White Flag of Surrender

Let’s get right down to it.  What ARE these things?

I don’t mean the iPhone.

I should get rid of them, but I’d like to know exactly what I’d be tossing.  The label says “Scarfette” and they’re made of a sandpapery kind of polyester with instructions to Machine wash,  Tumble dry, so we’re not talking about something retrieved from a Victorian wedding chest.

They belonged to a relative who was in her 80’s when she died some years ago and where they came from, specifically, was her lingerie drawer, among her unmentionables.

Each one is two thicknesses, seamed all the way around with no openings except for the hem on the narrow end, which has open sides, like a rod pocket.  I don’t know whether they’re a set or two singles.

No, she wasn’t a nun, but they do look rather vestal.  If they’re something for the head, I’m baffled as to how they’d be worn.   I googled Scarfette and what I found were pretty knitted shawls and neckwear.  Nothing like this.  One website advertised scarfettes as the patriotic way to wear a scarf.  Chew on that, will ya?Unless they could be threaded down one’s backbone via the hem pocket, I don’t see how they could be worn as a scarf or a collar.

Except, perhaps, for the gown in the last scene here:

Anybody?

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21 thoughts on “White Flag of Surrender

  1. Did this lady have cancer and hair loss from chemo? I saw some turban type headscarfs on the web that were called “scarfettes” for cancer patients. Maybe the points tuck into the pocket of the skinny part that might wrap around the head? Other than that, I got nuthin.’

  2. lulu

    Obviously they are defective taddywhacker wrappers, why your dear auntie kept them…. well, perhaps, perchance to dream???:):):)

  3. Those are some mighty big bloomers! If they were in her “unmentionables” drawer, I’d say that they were undies devised to flummox the most ardent of suitors. A fabric chastity belt, of sorts!

  4. TTPT – Nope, no cancer. Since there is no opening, they’d have to be sewn together to be a headscarf. Or an apron.
    Ask your momma. 🙂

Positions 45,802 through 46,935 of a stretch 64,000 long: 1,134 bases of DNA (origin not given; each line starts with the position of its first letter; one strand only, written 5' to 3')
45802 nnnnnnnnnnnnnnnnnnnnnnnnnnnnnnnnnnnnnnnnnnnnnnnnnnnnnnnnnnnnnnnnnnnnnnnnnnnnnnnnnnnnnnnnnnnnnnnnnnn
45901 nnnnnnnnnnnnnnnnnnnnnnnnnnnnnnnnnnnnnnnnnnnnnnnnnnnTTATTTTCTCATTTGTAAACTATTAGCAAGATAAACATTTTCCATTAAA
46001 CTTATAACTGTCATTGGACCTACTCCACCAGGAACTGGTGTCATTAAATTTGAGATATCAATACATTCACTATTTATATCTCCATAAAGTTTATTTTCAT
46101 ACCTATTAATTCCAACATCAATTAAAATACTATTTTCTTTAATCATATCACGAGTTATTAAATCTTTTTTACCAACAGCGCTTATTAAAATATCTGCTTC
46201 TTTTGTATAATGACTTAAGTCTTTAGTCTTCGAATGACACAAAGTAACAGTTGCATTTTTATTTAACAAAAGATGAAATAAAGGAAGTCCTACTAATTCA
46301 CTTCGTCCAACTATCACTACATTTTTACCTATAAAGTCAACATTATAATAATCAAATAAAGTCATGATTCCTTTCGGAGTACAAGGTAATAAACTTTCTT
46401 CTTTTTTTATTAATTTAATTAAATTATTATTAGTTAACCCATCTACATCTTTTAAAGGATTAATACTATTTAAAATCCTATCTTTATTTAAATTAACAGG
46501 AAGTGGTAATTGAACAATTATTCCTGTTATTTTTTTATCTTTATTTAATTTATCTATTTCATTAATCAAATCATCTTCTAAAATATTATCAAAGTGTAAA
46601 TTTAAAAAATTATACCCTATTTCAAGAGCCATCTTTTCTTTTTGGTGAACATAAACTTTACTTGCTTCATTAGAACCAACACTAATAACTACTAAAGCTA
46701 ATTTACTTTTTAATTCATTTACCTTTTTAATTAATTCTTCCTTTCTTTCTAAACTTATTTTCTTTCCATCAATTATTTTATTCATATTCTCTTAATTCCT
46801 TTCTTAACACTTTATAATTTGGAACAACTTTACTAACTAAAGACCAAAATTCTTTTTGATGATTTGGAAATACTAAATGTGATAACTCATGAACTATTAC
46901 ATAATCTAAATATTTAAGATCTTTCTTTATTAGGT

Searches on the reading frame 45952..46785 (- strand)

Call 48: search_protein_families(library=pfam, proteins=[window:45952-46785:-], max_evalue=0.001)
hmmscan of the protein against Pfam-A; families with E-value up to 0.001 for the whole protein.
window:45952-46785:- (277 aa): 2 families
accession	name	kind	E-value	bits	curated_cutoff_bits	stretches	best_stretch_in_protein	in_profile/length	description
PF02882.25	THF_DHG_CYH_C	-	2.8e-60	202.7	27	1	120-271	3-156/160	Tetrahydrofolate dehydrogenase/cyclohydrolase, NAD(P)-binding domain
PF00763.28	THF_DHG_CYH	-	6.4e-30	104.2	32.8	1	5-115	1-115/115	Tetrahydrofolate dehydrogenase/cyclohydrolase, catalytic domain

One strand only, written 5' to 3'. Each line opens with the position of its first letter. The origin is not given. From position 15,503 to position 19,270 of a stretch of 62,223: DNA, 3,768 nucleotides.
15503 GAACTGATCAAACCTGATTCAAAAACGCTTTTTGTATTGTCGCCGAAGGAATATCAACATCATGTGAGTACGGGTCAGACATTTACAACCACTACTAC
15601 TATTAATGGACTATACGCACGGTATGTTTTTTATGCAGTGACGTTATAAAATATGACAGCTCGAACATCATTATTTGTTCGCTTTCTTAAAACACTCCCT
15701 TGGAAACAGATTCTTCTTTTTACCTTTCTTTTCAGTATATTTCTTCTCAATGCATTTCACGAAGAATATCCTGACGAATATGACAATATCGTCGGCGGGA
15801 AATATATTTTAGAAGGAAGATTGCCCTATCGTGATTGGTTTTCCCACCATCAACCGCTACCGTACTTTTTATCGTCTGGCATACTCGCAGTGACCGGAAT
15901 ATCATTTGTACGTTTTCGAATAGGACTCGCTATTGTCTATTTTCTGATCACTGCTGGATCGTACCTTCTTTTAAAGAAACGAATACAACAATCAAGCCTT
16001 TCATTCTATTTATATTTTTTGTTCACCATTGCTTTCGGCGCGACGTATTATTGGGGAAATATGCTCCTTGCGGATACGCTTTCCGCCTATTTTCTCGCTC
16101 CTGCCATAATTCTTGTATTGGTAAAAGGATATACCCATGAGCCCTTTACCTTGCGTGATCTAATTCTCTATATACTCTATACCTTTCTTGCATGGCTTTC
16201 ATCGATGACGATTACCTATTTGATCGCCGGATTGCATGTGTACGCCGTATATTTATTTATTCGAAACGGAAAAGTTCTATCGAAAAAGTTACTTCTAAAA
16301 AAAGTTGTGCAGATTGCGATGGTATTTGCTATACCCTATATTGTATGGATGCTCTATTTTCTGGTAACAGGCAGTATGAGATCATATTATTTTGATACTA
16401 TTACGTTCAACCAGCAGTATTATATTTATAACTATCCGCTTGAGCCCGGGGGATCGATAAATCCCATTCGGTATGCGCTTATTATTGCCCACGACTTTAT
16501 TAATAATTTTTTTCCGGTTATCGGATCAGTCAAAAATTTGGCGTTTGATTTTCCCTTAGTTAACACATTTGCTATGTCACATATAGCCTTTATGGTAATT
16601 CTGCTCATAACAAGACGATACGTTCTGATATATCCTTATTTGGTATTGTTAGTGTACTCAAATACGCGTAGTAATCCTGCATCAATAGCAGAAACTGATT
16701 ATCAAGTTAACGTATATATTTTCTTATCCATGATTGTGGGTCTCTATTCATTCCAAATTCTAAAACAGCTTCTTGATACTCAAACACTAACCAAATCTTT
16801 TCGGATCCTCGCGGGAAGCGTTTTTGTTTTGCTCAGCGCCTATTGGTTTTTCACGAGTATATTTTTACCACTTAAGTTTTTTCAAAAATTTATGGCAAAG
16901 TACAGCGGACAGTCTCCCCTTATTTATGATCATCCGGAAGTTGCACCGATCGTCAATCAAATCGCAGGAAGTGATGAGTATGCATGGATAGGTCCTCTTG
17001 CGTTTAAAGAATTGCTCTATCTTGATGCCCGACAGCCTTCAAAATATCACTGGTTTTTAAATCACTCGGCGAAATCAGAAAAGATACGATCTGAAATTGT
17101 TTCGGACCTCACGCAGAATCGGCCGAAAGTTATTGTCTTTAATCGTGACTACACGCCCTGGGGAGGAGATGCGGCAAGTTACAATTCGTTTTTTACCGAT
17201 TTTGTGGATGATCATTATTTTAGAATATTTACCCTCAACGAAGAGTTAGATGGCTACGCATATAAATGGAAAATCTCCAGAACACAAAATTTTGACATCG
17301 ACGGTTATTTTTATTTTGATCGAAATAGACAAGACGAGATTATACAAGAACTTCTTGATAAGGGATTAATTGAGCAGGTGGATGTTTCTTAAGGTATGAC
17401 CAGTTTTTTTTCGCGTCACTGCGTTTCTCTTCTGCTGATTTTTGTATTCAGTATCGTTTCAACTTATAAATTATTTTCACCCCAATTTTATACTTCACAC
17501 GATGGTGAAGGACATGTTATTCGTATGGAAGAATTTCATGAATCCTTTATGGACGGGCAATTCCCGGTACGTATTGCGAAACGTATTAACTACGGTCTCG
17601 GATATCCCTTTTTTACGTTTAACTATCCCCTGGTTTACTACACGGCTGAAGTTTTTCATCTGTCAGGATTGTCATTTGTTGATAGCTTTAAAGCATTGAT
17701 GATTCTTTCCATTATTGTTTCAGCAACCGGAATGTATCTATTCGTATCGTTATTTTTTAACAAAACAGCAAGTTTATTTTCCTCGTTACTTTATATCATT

Michele – I don’t know about brilliant insight as to polyester flags, but you certainly have brilliance with a needle. I am AWED by the needlework you display on your blog!!

    Donna – I’ll certainly get back to you if anyone comes up with an answer. Sounds like it’ll be okay to call at any hour. 🙂

    Birdie – not late night, but QVC is a definite possibility.

    Lulu – had to e-mail you to find out what a taddywhacker was. We determined it was tallywhacker. A wrapper? I don’t think so

    Kim – If no one knows what it is, it means you probably don’t need to knit one. Rest easy.

    Sue – GO, ELLEN! We’re counting on you! Since whatever it is doesn’t look like it was every used, tell her to think “cheap and useless.” But it IS something!

    Boomer – YIKES! Don’t think I can go there. (Or bring her back here!)

    Patti – DANG! Nah, you’re too young, but I was hoping you saw one go by on the toll road.

  5. I am losing sleep over this. Perhaps you should bring them onto the Antique Road Show. You may get enough money to hire an exterminator for the dang squirrels!

  6. They remind me of some pink things my mother used to wrap around her hairdo at night. The wide part stands up from the head like a crown; the narrow part wraps around and clings to the sandpapery fabric when it’s tucked in a little–a pre-velcro type closure. Mom wore them back when women would get their hair done at the beauty parlor once a week. Maybe these are the precursors to those fetching nightcaps.

    Around the same time, I was sleeping in pink plastic hair rollers every night, trying to find the one spot that wasn’t agonizingly painful to sleep on. You used those long pink plastic skewer thingies to keep them in place. All the girls in high school had dents in their heads where the skewers braced against the scalp.

    The things we will do to ourselves to be fashionable!

  7. Ok, so, being a research fanatic, I HAD to know what this was, and how to tie it up. This is all I found:

    http://blog.stylefeeder.com/2008/10/06/another-trend-i-love-to-hate-the-scarflette/

    Other than a million patterns for crocheting or knitting these, I think they were worn with the larger portion hanging down in the front, dickie style, with the skinny portion wrapped around the neck, to tie it off, maybe? To keep the wind from whipping down the front of your jacket, should you have a v-neck coat…. ? *shrug* Best I could do, sorry!

  8. I do think they are a way to preserve a hairdo..sort of wrap up the head in one to sleep at night and all the curls would be in place when you took it off in the morning.

  9. I think Nance has got it. God, those big pink rollers. Better than what our curly-haired sisters had to use to straighten–soup cans. Yeah, that’ll be a restful sleep. I did the rollers for a while with a big hairdryer bonnet with hose. I distinctly remember not being able to hear “Get Smart” while it was on. Fortunately we all went flower-child after that and saved a bucket of money on hair products. And, uh, laundry detergent.

  10. steffiw

    a type of “temporary”collar maybe?i read somewhere that they were to “bridge the gap”between your neck and your neckline of your clothes thus preserving your modesty-tyeing the two long narrow bits together at the back of your neck and the two “flaps”then formed a collar effect thus miminising the expanse of chest(i should be so lucky!)lol

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